Pseudomonas fluorescens NCIMB 11764 (Pf11764) is uniquely able to grow on the poison cyanide as its sole nitrogen source. It does so by converting cyanide oxidatively to carbon dioxide and ammonia, the latter being assimilated into cellular molecules. This requires a complex enzymatic machinery that includes nitrilase and oxygenase enzymes the nature of which are not well understood. In the course of a proteomics analysis aimed at achieving a better understanding of the proteins that may be required for cyanide degradation by Pf11764, an unknown protein of 17.8 kDa was detected in cells exposed to cyanide. Analysis of this protein by ESI-coupled mass spectrometry and bioinformatics searches gave evidence of strong homology with a protein (Hyp1) of unknown function (hypothetical) present in the bacterium Photorhabdus luminescens subsp. laumondii TTO1 (locus plu_1232). A search of available microbial genomes revealed a number of Hyp1 orthologs the genes of which are found in a conserved gene cluster known as Nit1C. Independent studies revealed that in addition to Hyp1, Pf11764 possesses a gene (nit) specifying a nitrilase enzyme whose closest homologue is a nitrilase found in Nit1C gene clusters (77% amino acid identity). DNA sequence analysis has further revealed that indeed, hyp1Pf11764 and nitPf11764 are contained in a cluster that includes also a gene specifying an oxygenase. Given the possible connection of Nit1C-endoded nitrilase and oxygenase enzymes to enzymatic cyanide degradation, there is strong reason for thinking that the genes specifying these enzymes contribute to bacterial growth on cyanide in those bacteria containing the Nit1C cluster. Because the biological function of the Hyp1 protein is currently unknown, it was cloned and the protein expressed in E. coli so that its properties could further be explored. Unfortunately, the expression of the protein in an insoluble form complicated these analyses. However, at least two lines of evidence suggest a possible role as a regulator of gene expression. First, over-expression of the protein was accompanied by the parallel elevation of the putative vector-encoded b-lactamase, implying that Hyp1Pf11764 can affect the expression of other genes. Second, a comparison of the amino acid sequence of select peptide fragments of Hyp1Pf11764, by conducting searches for homology with proteins in the existing nonredundant protein database, consistently revealed motifs in common with those present in bacterial response regulators that are part of two-component signal transduction systems widely distributed in bacteria.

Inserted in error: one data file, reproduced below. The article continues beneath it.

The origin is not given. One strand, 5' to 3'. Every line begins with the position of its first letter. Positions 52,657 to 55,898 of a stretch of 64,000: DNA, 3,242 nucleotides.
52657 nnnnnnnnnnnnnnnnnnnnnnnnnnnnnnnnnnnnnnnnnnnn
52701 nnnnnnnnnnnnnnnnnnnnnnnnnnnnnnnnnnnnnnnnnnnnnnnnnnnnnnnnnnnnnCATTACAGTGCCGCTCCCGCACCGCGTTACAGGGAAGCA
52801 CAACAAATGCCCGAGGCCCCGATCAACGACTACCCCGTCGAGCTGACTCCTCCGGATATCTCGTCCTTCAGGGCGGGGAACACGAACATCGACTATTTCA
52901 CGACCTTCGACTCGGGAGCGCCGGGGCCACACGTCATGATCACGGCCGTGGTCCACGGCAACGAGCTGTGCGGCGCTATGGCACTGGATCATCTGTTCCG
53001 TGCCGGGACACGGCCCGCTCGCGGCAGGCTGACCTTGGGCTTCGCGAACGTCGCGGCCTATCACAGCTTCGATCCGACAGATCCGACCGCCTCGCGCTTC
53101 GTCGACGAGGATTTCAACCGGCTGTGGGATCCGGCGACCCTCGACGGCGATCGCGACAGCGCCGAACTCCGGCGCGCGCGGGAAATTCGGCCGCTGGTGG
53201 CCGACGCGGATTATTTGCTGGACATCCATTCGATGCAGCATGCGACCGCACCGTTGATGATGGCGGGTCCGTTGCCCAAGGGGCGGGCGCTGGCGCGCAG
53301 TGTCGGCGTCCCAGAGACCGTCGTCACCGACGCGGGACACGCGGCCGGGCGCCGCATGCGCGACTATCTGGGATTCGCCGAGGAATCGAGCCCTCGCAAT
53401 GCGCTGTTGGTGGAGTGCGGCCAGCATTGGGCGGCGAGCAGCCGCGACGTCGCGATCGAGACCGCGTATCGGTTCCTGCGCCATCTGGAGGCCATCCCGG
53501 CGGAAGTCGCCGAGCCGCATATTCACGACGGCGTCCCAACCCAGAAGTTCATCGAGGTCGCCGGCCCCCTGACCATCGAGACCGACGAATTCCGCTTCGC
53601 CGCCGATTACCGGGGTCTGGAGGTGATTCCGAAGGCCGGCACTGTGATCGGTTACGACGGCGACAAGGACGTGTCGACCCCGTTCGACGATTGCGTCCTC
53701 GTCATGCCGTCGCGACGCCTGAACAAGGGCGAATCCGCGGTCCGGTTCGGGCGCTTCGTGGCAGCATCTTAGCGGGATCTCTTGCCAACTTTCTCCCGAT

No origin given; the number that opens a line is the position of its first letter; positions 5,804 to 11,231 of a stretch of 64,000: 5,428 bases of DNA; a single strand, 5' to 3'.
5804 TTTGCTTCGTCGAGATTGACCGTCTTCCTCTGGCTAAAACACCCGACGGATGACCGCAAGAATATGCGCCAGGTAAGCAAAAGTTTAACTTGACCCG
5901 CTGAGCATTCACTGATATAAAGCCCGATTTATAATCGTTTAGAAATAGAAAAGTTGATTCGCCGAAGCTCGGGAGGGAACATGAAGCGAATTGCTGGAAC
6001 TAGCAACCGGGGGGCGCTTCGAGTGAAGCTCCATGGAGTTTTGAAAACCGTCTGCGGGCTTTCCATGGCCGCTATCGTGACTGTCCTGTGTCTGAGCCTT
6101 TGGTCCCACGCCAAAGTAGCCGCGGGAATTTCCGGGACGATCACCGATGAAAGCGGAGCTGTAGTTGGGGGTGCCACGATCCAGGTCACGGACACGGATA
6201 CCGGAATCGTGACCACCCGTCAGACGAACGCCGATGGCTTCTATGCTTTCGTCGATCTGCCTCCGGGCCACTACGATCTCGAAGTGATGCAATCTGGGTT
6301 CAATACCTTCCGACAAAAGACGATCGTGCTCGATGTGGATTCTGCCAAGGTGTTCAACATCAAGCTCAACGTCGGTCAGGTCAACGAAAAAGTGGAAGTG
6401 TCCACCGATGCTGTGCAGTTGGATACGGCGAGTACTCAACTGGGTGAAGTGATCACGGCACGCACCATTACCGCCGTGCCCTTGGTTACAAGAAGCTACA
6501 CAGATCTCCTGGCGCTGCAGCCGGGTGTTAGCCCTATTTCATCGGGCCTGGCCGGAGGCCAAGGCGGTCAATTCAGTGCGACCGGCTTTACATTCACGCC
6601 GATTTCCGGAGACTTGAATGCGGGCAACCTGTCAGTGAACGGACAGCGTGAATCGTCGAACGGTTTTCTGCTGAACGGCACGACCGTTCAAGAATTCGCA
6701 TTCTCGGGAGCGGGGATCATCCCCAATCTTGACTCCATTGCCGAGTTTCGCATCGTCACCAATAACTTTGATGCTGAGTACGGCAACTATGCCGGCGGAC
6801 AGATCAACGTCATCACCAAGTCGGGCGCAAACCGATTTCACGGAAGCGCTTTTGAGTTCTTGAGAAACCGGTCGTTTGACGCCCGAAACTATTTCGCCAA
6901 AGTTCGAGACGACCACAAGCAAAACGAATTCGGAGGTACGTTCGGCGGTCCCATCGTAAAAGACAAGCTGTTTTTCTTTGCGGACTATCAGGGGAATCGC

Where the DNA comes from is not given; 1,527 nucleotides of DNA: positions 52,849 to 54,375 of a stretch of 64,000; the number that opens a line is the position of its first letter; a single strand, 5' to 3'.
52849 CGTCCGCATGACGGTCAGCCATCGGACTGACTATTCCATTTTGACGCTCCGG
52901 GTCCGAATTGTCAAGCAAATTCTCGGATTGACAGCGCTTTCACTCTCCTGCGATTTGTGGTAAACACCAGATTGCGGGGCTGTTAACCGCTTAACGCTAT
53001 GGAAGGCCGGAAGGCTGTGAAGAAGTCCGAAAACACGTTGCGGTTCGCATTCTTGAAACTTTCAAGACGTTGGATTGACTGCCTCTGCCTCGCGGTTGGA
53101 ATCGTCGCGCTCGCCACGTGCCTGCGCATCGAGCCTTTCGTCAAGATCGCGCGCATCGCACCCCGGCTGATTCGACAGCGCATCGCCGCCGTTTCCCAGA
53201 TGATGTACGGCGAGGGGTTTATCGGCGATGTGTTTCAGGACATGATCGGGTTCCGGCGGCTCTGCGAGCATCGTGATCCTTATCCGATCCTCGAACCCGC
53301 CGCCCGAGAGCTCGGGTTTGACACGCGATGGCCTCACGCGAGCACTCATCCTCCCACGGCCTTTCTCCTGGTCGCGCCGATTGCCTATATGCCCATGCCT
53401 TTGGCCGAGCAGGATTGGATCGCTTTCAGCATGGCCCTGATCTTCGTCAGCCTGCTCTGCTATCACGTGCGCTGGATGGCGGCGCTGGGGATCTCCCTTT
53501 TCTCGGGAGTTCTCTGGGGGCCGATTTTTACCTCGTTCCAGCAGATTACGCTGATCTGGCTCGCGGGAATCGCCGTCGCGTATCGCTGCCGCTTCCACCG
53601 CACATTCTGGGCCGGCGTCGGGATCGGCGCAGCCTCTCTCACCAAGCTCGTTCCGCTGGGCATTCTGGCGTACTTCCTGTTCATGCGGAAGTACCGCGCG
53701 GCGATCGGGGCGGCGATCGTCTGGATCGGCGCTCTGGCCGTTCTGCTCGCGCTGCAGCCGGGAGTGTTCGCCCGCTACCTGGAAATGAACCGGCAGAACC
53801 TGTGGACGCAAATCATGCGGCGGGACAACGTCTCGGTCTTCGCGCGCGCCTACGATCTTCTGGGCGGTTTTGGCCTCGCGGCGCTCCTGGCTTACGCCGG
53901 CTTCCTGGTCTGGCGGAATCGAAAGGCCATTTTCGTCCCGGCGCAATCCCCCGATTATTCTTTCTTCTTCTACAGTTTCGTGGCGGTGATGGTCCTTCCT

Degree:
Level: Master's
Discipline: Molecular Biology
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Keyword(s): Hyp1 | cyanide | nitic | nitrilase
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Partner:
UNT Libraries
Collection:
UNT Theses and Dissertations
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  • OCLC: 474851774 |
  • UNTCAT: b3805519 |
  • ARK: ark:/67531/metadc10993
Resource Type: Thesis or Dissertation
Format: Text
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Access: Use restricted to UNT Community
License: Copyright
Holder: Ghosh, Pallab
Statement: Copyright is held by the author, unless otherwise noted. All rights reserved.